H7N9 avian flu
The influenza A (H7N9) virus is one subgroup among the larger group of H7 viruses that normally circulate among birds. A number of human infections of the H7N9 virus have been reported in eastern China, mostly in the Yangtze River Delta region since late March 2013. Some of the patients have died of severe pneumonia brought on by the virus.
Three new cases bring China's H7N9 tally to 21, with 6 dead
Declare any infectious illness within two hours, schools told, and fanciers must not fly pigeons
The mainland reported three more cases of H7N9 yesterday - two in Shanghai and one in Anhui - amid heightened measures to contain the spread of the deadly virus.
The cases in Shanghai were a 59-year-old man from Anhui, who was in serious condition, and a 67-year-old Shanghai native, who was in stable condition. The Anhui case was a 55-year-old man from Haozhou who slaughtered and sold poultry. They bring the national tally of cases to 21, six of them fatal.
More than 190 people who had close contact with 10 Shanghai patients were being monitored, authorities said. Two had developed signs of flu but laboratory test for H7N9 were negative.
Local media reported the culling of more than 98,000 poultry and a ban on public contact with pigeons. The city's Association of Carrier Pigeons warned its 13,000 members to keep cages clean and banned the usual twice-daily training flights. Nearly two million pigeons were involved, the Xinmin Evening Post reported.
Shanghai authorities moved pigeons from several open areas, including People's Square and Century Park. Walk-in aviaries in Shanghai zoos were closed and animal shows involving birds suspended.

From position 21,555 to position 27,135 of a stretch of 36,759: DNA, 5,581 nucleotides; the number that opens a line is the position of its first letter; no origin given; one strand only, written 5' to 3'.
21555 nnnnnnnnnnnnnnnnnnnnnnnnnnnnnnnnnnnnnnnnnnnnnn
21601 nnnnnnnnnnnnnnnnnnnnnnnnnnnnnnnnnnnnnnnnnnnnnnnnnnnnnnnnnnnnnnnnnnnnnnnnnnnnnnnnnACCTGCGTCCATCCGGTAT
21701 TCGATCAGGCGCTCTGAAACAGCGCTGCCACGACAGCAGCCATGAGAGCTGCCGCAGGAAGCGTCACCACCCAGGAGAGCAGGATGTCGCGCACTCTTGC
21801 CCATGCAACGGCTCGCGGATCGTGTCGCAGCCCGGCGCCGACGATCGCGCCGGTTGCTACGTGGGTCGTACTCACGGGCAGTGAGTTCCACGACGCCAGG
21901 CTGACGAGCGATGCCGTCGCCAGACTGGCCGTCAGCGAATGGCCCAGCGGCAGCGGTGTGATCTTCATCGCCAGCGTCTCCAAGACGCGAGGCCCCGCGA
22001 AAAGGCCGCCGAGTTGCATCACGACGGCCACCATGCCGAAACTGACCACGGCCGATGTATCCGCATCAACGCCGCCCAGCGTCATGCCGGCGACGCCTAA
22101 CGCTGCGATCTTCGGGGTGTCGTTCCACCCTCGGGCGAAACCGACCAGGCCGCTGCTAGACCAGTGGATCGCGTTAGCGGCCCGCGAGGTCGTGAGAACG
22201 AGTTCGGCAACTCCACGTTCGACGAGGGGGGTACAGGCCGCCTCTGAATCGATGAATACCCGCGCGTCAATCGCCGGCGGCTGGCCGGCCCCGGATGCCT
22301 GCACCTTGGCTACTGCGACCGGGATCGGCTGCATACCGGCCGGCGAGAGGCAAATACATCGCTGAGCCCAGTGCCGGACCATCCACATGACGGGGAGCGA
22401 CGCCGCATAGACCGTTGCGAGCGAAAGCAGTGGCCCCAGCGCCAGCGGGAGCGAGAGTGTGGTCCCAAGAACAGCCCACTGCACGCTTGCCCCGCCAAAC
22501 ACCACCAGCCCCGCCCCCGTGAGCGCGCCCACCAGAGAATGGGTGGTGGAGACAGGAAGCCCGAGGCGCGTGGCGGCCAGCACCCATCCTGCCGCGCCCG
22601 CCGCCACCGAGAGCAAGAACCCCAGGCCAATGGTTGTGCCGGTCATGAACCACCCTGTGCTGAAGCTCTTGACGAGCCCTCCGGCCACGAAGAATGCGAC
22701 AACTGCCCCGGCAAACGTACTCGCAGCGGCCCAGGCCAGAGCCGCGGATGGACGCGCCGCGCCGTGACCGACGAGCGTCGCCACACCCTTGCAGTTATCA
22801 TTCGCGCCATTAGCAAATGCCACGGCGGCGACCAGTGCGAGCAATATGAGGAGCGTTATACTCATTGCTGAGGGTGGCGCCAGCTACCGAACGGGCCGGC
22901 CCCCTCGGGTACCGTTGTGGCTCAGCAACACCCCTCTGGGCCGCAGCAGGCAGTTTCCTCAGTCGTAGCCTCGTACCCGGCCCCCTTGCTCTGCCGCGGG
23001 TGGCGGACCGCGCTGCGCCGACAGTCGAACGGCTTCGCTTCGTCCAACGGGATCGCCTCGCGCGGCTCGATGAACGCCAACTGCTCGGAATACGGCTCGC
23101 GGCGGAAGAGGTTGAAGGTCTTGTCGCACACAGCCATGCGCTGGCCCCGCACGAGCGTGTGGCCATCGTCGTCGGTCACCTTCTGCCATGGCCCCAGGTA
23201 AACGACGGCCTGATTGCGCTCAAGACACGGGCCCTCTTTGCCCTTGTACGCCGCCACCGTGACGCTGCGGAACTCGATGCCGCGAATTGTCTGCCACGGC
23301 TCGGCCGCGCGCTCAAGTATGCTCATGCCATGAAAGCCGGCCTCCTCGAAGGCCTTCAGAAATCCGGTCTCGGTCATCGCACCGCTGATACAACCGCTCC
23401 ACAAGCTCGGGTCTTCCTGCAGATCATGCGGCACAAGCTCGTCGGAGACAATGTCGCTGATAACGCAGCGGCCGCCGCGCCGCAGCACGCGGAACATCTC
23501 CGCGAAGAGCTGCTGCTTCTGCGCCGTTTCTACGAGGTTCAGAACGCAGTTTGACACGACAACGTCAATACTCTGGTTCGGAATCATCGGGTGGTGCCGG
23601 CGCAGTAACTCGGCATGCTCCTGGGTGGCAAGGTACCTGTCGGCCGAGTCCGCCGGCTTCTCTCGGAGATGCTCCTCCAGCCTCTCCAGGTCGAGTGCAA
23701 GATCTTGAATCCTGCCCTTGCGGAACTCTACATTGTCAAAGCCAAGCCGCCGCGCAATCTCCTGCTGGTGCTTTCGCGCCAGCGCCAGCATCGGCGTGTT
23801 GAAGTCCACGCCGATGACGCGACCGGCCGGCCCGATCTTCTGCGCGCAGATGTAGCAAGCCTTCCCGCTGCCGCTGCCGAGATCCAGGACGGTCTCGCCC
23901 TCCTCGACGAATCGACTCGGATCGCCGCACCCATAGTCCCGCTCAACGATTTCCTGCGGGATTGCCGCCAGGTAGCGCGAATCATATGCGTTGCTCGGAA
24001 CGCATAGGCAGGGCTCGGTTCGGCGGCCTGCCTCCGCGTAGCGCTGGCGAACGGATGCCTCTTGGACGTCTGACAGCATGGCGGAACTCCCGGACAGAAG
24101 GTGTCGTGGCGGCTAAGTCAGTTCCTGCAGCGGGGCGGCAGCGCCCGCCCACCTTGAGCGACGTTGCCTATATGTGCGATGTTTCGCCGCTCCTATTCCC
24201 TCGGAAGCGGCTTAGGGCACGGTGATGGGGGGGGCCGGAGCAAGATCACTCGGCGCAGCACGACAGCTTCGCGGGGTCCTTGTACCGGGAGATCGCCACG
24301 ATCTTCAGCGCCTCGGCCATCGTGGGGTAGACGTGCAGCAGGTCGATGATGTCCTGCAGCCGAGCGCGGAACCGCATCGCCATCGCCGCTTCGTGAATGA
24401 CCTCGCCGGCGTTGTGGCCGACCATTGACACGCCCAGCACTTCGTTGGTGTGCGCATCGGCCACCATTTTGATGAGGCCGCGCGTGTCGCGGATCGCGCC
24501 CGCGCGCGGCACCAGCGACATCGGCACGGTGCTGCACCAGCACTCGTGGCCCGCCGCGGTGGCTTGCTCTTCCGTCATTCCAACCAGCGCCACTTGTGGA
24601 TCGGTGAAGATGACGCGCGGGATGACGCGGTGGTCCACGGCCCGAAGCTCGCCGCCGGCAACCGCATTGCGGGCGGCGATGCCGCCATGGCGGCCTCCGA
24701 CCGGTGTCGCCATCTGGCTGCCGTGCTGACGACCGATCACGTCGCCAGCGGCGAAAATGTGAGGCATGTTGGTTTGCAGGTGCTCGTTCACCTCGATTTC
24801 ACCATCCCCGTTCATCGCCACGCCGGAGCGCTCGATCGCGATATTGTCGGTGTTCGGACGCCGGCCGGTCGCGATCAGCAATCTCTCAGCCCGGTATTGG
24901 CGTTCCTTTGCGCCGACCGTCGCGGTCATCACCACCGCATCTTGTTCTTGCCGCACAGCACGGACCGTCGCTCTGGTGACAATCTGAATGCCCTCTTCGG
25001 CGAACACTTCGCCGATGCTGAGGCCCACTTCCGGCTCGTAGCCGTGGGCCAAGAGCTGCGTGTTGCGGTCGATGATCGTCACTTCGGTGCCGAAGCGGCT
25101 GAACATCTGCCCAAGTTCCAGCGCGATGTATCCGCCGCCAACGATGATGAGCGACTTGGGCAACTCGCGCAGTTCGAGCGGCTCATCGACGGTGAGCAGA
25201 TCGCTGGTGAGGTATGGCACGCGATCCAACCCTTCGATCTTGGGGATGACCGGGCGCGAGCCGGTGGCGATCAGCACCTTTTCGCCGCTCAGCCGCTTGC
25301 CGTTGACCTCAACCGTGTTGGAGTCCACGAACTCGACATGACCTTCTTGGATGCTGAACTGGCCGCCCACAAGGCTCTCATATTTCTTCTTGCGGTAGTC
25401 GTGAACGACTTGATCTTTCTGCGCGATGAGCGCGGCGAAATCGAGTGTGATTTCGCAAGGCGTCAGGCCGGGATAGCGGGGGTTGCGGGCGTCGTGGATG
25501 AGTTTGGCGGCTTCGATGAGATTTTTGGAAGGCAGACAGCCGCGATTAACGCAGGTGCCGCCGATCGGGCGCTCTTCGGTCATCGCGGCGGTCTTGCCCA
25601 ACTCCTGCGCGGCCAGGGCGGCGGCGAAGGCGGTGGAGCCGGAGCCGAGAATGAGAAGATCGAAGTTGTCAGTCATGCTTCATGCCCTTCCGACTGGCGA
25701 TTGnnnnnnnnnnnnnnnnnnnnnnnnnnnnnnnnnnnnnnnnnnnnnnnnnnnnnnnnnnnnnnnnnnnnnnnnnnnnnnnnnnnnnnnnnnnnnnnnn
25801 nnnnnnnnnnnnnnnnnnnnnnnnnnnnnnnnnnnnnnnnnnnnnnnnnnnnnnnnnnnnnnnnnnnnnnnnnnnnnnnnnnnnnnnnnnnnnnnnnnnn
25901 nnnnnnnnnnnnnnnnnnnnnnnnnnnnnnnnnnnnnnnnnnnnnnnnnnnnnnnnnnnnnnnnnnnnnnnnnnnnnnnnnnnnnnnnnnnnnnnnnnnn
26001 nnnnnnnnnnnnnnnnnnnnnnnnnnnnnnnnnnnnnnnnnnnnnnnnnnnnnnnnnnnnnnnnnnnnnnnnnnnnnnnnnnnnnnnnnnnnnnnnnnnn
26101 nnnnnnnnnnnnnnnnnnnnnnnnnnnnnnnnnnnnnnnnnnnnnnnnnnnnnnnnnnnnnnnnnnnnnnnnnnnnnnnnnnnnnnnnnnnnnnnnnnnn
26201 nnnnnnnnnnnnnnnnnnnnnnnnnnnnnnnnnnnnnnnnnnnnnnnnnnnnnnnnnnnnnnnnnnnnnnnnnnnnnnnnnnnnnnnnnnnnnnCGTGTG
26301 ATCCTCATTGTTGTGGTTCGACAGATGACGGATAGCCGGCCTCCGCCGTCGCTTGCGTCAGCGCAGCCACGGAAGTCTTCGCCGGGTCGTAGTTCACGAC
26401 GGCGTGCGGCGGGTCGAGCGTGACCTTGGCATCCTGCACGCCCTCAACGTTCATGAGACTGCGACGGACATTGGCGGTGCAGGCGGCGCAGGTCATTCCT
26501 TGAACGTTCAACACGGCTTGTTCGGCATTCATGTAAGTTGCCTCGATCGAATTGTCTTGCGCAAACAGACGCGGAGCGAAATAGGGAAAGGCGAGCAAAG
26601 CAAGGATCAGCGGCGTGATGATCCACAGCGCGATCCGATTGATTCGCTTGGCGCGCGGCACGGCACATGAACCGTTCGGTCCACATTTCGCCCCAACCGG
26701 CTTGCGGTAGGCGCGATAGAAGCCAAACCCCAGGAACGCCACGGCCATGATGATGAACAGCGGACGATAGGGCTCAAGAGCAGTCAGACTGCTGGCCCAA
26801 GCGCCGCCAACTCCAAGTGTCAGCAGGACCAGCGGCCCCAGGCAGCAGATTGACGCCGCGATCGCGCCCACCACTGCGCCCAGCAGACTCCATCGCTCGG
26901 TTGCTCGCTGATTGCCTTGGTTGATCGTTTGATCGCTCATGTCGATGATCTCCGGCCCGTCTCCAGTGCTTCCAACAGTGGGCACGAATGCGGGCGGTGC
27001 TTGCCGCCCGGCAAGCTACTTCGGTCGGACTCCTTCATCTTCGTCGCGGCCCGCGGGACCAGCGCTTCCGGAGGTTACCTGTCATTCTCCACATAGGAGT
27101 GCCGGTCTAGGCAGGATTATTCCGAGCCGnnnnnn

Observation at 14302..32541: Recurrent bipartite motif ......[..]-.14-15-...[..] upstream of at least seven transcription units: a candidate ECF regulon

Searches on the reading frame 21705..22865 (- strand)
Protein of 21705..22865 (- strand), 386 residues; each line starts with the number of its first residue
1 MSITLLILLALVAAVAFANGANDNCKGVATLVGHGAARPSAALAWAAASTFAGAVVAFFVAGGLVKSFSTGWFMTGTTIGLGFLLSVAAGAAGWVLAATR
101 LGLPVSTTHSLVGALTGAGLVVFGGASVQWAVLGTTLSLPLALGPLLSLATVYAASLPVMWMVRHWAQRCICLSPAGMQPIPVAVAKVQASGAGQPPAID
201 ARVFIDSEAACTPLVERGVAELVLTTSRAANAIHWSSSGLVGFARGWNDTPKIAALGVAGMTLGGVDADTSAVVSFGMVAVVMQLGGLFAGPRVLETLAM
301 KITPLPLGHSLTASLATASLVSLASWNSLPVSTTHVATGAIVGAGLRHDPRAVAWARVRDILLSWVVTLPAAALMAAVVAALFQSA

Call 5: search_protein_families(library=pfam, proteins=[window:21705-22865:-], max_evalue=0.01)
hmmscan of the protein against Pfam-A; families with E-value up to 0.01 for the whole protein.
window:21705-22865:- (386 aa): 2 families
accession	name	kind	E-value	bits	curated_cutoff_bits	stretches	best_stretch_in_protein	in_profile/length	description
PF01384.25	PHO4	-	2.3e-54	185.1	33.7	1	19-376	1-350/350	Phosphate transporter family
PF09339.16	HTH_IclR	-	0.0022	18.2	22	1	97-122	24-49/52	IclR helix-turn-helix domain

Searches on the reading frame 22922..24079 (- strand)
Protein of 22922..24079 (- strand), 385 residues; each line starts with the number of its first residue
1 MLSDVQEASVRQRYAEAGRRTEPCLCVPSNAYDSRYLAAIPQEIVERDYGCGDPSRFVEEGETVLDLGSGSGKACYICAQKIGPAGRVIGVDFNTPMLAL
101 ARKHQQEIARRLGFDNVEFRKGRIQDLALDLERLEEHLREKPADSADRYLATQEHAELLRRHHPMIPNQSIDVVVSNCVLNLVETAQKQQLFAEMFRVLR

The Shanghai Education Commission ordered schools to record the reason for any teacher or student calling in sick, with any infectious illness to be declared to the district's centre for disease control and prevention within two hours. Schools were also warned to ensure they had sufficient disinfectants. Local television showed workers spraying classrooms with disinfectant.
World Health Organisation China representative Dr Michael O'Leary said it was too early to pin down the source of transmission. It was "still under investigation so it is a bit of an open question", he said. "We don't have sustainable evidence to suggest human-to-human transmission."
In Hangzhou , a poultry dealer whose stall is just metres from one where a confirmed H7N9 patient bought two quail before falling ill, said no one had come to test or disinfect her stall.
"There has been no notice to prohibit sales, so we continue to sell chicks and ducks, but nobody comes to buy them," she said.
The city's health authority denied a previous media report that H7N9 was found in live quail.
Hong Kong's latest suspected case, a 15-month-old girl who returned from Anhui on March 31, tested negative, the Centre for Health Protection said yesterday.
Guangdong has set up a medical fund with an initial 30 million yuan (HK$37.5 million) to help H7N9 patients, the Information Times reported.
View H7N9 map in a larger map
Click on each balloon for more information on individual patients infected with the avian flu virus: blue, patients infected with the H7N9 virus under treatment; red, those infected with H7N9 who have died; and pink, those infect with the H1N1 avian flu virus.